Mayan Sport


The Mayans practiced sport and build huge ballcourts to play games. The Great Ballcourt of Chichen Itza is the most impressive measuring 166 by 68 meters (545 by 232 feet). It has no vault, no discontinuity between the 12 meters high walls and is open to the blue sky. In the center, high up on each of the long walls, are stone rings carved with intertwining serpents.

At the base of the high interior walls are benches with sculpted panels of teams of ball players. In one panel, one of the players has been decapitated and from the wound emits seven streams of blood; six become wriggling serpents and the center becomes a winding plant.

Built into the east wall are the Temples of the Jaguar. The Upper Temple of the Jaguar overlooks the ball court and has an entrance guarded by two, large columns carved in the familiar feathered serpent motif. Inside there is a large mural, much destroyed, which depicts a battle scene.

In the entrance to the Lower Temple of the Jaguar, which opens behind the ball court, is another jaguar throne, similar to the one in the inner temple of El Castillo, except that it is well worn and missing paint or other decoration. The outer columns and the walls inside the temple are covered with elaborate bas-relief carvings.
A whisper from end can be heard clearly enough at the other end 500 feet far away and through the length and breath of the court.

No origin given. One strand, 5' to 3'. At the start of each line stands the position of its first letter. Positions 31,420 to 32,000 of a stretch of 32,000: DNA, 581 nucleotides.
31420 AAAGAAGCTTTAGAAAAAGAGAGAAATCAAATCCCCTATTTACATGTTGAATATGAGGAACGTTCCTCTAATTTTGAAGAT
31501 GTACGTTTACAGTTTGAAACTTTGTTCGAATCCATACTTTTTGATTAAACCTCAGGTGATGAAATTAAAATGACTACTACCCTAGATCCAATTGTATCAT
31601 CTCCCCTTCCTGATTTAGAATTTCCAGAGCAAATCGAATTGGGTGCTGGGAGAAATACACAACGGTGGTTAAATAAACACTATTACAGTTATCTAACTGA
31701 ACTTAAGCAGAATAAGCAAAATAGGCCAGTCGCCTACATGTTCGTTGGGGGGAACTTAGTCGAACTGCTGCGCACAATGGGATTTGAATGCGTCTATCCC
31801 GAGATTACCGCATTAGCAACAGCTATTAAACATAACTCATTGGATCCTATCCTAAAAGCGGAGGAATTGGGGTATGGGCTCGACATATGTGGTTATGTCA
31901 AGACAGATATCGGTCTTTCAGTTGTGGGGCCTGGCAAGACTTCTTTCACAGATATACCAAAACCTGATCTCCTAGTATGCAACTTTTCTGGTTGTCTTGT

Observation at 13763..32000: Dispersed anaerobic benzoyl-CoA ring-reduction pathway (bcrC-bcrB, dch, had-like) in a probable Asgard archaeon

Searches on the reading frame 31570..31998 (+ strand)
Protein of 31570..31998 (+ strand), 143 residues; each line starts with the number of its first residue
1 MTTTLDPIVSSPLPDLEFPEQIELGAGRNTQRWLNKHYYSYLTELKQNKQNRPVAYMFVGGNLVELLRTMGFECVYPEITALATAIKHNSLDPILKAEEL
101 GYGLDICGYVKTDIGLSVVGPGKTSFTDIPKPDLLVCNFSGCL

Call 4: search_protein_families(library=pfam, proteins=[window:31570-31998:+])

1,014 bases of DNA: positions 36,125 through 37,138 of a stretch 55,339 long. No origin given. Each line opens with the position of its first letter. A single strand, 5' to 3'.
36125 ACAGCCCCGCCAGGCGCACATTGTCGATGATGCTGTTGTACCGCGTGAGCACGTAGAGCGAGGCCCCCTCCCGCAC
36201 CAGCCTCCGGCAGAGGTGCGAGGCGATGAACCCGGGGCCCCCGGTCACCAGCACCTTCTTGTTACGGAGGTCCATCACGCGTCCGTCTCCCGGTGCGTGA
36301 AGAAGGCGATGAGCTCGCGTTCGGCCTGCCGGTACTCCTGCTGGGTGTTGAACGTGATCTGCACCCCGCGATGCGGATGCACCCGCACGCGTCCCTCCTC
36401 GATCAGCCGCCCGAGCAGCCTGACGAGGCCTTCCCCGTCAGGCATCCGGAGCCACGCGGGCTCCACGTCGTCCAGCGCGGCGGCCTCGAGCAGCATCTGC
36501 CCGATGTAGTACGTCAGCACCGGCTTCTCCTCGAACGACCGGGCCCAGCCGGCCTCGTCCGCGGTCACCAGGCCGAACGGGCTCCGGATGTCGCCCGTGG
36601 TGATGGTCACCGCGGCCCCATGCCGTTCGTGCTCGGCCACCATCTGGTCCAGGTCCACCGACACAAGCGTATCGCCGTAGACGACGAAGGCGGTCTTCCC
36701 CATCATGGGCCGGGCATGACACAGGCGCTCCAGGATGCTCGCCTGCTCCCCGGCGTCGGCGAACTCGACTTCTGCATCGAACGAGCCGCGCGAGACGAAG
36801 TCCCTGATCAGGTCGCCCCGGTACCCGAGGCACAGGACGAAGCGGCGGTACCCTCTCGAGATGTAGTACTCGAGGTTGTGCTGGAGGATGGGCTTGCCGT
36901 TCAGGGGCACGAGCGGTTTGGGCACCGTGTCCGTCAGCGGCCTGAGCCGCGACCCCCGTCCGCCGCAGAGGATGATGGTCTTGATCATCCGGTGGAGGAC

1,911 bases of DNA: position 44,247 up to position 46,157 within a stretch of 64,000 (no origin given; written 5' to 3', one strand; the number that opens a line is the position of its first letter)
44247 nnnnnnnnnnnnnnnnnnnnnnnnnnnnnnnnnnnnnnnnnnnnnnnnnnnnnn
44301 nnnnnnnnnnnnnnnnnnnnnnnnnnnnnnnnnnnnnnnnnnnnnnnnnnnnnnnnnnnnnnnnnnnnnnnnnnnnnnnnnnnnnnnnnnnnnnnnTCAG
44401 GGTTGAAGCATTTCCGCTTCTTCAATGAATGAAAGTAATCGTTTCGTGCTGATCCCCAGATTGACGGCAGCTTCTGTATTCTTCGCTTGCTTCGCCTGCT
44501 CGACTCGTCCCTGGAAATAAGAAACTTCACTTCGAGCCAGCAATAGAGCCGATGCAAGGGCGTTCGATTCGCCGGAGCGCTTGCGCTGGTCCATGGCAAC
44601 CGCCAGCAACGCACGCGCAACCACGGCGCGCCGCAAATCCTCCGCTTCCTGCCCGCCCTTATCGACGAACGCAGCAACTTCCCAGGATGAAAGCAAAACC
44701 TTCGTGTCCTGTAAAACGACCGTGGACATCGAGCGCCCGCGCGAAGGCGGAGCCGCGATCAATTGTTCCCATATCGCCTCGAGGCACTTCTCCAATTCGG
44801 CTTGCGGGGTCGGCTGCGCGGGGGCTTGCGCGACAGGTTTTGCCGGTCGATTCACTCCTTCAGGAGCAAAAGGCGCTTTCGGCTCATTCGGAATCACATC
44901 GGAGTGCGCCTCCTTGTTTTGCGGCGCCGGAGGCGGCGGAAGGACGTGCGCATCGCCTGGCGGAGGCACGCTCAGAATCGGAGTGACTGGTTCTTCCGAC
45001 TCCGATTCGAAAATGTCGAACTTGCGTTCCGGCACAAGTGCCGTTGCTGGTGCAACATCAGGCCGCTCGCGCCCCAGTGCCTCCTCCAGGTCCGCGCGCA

The sound waves are unaffected by wind direction or time of day and also night. Archaeologists engaged in the reconstruction noted that the sound transmission became more and more strong and clear as they proceeded.
In 1931 Leopold Stokowski spent 4 days at this site to determine the acoustic principals that could be applied to theater for an open-air concert he was designing. Stokowski failed to learn the secret.
Today it has not been explained.
It is easy to imagine a Mayan King sitting here presiding over the games. Legends say that the winning Capitan would present his own head to the losing Capitan, who then decapitates him. While this may seem very strange reward, the Mayans believed that this to be the ultimate honor.
The winning Capitan getting a direct ticket for heaven instead of going through the 13 high steps that the Mayan’s believed they had to go through in order to reach peaceful heaven..

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